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12 CUSTODIAL INVESTIGATION RIGHT TO COUNSEL is guaranteed during CUSTODIAL INVESTIGATION because accused confronts both expert adversaries and

d the judicial system well before his trial begins. GAMBOA VS CRUZ The right to counsel attaches upon the start of an investigation. Police line-up is not a part of the custodial inquest. Petitioner was not yet entitled, at such stage, to counsel. However, the moment there is a move or even urge of said investigators to elicit admissions or confessions or even plain information which may appear innocent or innocuous at the time, from said suspect, he should then and there be assisted by counsel, unless he waives the right, but the waiver shall be made in writing and in the presence of counsel.
PEOPLE VS AYSON MIRANDA DOCTRINE: Procedural safeguards during in-custody interrogation. 1. He must be warned prior to any questioning that he has the right to remain silent, 2. That anything he says can be used against him in a court of law, 3. That he has the right to the presence of an attorney, and 4. That if he cannot afford an attorney one will be appointed for him prior to any questioning if he so desires. After such warnings have been given, and such opportunity afforded him, the individual may knowingly and intelligently waive these rights and agree to answer or make a statement. A defendant on trial or under preliminary investigation is not under custodial interrogation. Interrogation by the police, if any there had been, would already have been ended at the time of the filing of the criminal case in court (or the public prosecutors office). PEOPLE VS PINLAC Extrajudicial confession of the accused, without assistance of a counsel, is INADMISSIBLE.

In the case, the accused was not assisted by counsel and his alleged waiver was made without the assistance of counsel. The record of the case is also replete with evidence which was not satisfactorily rebutted by the prosecution, that the accused was maltreated and tortured for seven (7) solid hours before he signed the prepared extra-judicial confession.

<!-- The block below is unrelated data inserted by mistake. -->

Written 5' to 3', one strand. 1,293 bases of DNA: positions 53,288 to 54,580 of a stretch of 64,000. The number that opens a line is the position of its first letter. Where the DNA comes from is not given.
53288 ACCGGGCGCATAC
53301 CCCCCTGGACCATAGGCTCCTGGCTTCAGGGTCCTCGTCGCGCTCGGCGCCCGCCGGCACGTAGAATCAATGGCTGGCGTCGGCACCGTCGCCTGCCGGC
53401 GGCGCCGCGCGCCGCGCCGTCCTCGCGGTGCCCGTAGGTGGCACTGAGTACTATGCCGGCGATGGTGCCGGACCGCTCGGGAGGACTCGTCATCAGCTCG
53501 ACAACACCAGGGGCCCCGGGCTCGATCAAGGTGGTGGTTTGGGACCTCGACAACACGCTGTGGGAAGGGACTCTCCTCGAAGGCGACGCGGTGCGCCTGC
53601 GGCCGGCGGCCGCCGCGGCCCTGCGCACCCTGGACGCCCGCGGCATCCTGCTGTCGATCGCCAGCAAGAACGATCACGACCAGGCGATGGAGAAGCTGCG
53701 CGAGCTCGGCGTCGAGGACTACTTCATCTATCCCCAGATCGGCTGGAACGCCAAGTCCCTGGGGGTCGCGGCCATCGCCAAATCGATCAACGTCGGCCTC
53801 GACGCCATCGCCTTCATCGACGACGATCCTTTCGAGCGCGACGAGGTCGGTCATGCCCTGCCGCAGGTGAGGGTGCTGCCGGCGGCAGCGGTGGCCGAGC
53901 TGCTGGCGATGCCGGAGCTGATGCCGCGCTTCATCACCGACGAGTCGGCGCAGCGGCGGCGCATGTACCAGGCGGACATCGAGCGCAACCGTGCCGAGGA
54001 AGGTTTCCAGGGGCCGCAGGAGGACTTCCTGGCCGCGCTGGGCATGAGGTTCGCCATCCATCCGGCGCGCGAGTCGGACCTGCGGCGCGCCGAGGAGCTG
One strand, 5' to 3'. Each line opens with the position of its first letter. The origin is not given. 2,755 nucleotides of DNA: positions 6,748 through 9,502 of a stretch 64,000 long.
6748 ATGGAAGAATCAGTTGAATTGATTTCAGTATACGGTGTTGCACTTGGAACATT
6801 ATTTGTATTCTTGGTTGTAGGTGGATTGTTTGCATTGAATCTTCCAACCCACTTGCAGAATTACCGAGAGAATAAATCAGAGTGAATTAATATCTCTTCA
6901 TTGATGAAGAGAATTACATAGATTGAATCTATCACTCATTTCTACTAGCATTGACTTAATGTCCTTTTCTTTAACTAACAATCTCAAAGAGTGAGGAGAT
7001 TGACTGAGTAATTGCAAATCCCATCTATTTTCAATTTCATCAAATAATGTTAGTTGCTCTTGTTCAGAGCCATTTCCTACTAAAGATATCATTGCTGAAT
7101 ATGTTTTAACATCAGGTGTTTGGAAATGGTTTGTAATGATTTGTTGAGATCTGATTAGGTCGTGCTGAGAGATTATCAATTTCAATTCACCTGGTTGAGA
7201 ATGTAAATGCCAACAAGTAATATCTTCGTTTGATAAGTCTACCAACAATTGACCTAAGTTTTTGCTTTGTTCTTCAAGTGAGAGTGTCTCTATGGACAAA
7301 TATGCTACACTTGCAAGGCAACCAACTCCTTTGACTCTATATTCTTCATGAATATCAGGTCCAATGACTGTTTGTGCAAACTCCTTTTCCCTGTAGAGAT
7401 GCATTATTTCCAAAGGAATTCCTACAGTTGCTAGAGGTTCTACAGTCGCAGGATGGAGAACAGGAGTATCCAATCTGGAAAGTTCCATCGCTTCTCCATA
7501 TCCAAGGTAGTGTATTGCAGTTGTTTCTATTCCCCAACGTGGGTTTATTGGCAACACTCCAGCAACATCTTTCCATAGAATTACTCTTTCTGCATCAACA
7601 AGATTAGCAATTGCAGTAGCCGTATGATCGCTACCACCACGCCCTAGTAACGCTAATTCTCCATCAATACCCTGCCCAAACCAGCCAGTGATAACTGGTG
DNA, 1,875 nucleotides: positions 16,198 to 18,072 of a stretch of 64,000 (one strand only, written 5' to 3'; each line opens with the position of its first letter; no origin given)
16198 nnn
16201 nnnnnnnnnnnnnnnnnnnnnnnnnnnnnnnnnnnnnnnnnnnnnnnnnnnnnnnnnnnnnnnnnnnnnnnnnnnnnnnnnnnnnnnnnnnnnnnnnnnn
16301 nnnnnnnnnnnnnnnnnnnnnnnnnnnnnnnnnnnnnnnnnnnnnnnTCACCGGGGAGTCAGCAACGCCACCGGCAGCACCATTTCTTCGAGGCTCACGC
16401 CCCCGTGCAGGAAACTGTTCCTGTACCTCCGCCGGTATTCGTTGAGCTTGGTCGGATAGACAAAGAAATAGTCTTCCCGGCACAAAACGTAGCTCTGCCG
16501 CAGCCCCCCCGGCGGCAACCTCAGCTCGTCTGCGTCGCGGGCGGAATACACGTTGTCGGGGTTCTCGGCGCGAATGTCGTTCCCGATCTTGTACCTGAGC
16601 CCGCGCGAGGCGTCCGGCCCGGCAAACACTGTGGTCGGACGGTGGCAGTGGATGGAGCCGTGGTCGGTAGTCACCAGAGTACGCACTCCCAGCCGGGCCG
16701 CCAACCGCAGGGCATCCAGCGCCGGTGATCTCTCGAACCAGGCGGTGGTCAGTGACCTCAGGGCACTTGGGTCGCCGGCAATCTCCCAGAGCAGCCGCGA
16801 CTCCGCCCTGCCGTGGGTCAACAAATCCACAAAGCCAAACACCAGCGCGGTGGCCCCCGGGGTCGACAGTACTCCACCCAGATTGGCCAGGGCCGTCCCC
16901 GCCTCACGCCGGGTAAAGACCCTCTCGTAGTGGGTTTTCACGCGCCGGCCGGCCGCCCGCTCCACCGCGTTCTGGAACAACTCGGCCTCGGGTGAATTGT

PEOPLE VS ANDAN Any person under investigation for the commission of an offense shall have the right: (1) to remain silent; (2) to have competent and independent counsel preferably of his own choice; and (3) to be informed of such rights. These rights cannot be waived except in writing and in the presence of counsel.
An investigation begins when it is no longer a general inquiry into an unsolved crime but starts to focus on a particular person as a suspect, i.e, when the police investigator starts interrogating or exacting a confession from the suspect in connection with an alleged offense. When the accused talked with the mayor as a confidant and not as a law enforcement officer, his uncounselled confession did not violate his constitutional rights. A municipal mayor has operational supervision and control over the local police and may arguably be deemed a law enforcement officer for purposes of applying Section 12 (1) and (3) of Article III of the Constitution. In the case, the admission is spontaneous, free and voluntary, therefore, admissible. NAVALLO VS SANDIGANBAYAN A person under a normal audit examination is not under custodial investigation. An audit examiner himself is NOT a law enforcement officer contemplated in the above rule.

Custodial investigation, or is in custody investigation is questioning initiated by law enforcement officers after a person has been taken into custody or otherwise deprived of his freedom of action in any significant way. PEOPLE VS ALICANDO
Fruits of the Poisonous Tree Doctrine; Under the exclusionary rule known as the fruit of the poisonous tree, once the primary source (the tree) is shown to have been unlawfully obtained, any secondary or derivative evidence (the fruit) derived from it is also inadmissible.

Govt of US vs PURUGANAN The word conviction, the constitutional provision on bail quoted above, as well as Section 4 of Rule 114 of the Rules of Court, applies only when a person has been arrested and detained for violation of Philippine criminal laws. It does not apply to extradition proceedings, because extradition courts do not render

judgments of conviction or acquittal. The second sentence in the constitutional provision on bail merely emphasizes the right to bail in criminal proceedings for the aforementioned offenses. It cannot be taken to mean that the right is available even in extradition proceedings that are not criminal in nature. Bail may be applied for and granted as an exception, only upon a clear and convincing showing (1) that, once granted bail, the applicant will not be a flight risk or a danger to the community; and (2) that there existspecial, humanitarian and compelling circumstances. Court realizes that extradition is basically an executive, not a judicial, responsibility arising from the presidential power to conduct foreign relations.